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These Proven Strategies Will Make Sure You Never Run Out of Money

Saving for retirement is a daunting task. With a lot of things to consider, it can be tempting to put off planning for it. The good news is that there are plenty of strategies that can simplify and keep the process low-cost for you.

The American College of Financial Services professor Wade Pfau has come up with an optimal retirement strategy that focuses on just two concepts: Social Security and investments. Let’s find out how it works.

Social Security as ‘Floor Income’

Wavebreakmedia/Deposit Photos — Pfau’s strategy means that you’ll use your Social Security benefits to pay for the majority of your bills and expenses

The first and most important component of Pfau’s strategy is maximizing your Social Security benefits so you can rely on it to become your ‘floor income’ in retirement. He sees Social Security as the foundation of retirement for retirees who belong in the middle-income category, which includes those with $100,000 up to $1 million in savings.

These benefits would ideally cover about three-fourths of a retirees’ income. To see how much income you’d need in retirement, calculate all of your essential expenses from housing to utilities to food.

Another recommended move experts have for future retirees is to wait until they’re 70 before accessing their Social Security benefits even though they can start getting it at 62. Doing so would increase the monthly sum they’d receive.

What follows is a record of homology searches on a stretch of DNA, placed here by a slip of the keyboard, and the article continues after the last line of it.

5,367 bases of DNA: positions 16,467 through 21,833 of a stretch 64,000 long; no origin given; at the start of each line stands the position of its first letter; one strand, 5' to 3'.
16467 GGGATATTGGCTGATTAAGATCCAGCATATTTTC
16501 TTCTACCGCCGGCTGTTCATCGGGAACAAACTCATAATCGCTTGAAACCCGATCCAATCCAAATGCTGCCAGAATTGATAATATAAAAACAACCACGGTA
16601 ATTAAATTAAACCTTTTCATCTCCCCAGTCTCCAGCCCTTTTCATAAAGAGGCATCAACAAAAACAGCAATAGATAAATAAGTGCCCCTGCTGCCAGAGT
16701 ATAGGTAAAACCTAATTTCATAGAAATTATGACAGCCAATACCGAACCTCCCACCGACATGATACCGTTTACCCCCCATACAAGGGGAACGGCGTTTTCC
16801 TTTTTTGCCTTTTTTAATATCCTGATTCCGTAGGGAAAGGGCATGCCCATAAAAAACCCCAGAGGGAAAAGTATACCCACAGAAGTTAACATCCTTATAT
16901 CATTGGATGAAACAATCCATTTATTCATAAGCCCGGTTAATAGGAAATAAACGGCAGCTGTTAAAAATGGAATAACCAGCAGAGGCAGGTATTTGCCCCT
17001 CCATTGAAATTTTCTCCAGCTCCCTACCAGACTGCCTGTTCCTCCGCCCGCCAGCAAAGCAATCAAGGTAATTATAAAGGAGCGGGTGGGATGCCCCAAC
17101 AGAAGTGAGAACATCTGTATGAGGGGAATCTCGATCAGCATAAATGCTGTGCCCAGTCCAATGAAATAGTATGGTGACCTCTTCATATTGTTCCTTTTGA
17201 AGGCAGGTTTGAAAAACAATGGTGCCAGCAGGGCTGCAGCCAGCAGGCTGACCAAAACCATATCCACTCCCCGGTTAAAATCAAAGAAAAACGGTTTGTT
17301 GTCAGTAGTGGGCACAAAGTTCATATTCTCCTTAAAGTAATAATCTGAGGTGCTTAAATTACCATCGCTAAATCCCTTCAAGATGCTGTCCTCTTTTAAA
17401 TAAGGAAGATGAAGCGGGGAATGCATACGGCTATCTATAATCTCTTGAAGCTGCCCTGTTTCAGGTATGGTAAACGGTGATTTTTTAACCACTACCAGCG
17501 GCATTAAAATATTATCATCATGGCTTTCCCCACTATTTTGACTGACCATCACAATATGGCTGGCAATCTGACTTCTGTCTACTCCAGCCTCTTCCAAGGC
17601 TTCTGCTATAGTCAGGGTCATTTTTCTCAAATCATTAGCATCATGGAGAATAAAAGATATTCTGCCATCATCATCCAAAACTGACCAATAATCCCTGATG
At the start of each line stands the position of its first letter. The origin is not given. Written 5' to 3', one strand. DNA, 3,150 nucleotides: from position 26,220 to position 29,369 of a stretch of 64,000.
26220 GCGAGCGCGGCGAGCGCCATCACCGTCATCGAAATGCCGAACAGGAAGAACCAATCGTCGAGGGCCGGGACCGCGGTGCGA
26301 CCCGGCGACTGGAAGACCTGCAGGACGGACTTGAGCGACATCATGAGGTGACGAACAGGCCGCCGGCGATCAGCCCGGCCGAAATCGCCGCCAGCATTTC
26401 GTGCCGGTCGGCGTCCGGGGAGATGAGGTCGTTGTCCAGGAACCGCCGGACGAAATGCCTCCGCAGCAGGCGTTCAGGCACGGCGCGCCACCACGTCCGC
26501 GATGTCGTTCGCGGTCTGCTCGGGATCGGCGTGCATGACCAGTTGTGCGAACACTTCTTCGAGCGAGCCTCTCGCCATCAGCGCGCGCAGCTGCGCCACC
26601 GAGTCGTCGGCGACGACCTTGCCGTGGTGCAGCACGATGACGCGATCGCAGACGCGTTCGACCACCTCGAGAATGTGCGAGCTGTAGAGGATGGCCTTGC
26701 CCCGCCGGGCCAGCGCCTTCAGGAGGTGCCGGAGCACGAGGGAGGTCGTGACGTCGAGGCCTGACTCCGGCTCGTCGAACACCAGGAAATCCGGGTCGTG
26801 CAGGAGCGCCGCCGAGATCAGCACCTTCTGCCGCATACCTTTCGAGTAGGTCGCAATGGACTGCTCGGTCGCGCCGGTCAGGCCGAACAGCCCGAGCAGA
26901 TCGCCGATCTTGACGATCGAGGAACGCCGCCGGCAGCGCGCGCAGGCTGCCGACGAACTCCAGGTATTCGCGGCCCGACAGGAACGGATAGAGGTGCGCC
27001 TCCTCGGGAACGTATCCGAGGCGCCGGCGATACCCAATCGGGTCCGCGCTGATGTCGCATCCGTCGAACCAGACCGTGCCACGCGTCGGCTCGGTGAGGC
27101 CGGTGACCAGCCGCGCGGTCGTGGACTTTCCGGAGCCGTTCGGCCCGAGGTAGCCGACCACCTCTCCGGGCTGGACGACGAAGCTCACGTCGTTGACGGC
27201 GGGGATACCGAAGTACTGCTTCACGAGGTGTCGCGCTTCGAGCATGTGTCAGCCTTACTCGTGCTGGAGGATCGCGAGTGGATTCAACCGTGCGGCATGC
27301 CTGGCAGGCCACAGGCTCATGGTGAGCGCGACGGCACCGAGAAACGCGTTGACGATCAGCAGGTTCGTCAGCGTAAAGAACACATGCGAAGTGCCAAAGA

Investing for the Fun Stuff

kudla/Shutterstock — Investment earning can fund your ‘fun’ expenses like traveling

The second component of Pfau’s investment strategy is your investment portfolio. Since these liquid savings aren’t earmarked to pay for your necessities, you can invest them in more aggressive instruments that offer higher returns.

A mutual fund that tracks the stock market is a recommended investment vehicle in this case. Of course, you can also err on the safer side and choose a more conservative type of mutual funds such as those that invest 50% on bonds and 50% on stocks.

Once you’ve set up your investments, the next thing you should determine is how much you can withdraw each year to make your money last. A useful guide is the IRS’ required minimum distribution worksheet.

Having a Transition Fund

szefei/Shutterstock — The average fiftysomething has a median retirement savings of $117,000

Aside from following the two-pronged strategy proposed by Pfau, you may also want to create a transition fund. This would benefit those who find themselves needing to retire earlier than they planned.

You can take out this fund from your investment portfolio and use it to cover your expenses until you start claiming your Social Security checks at age 70, as recommended. Make sure to put this fund on safer investments like a short-term bond fund or a money market mutual fund.

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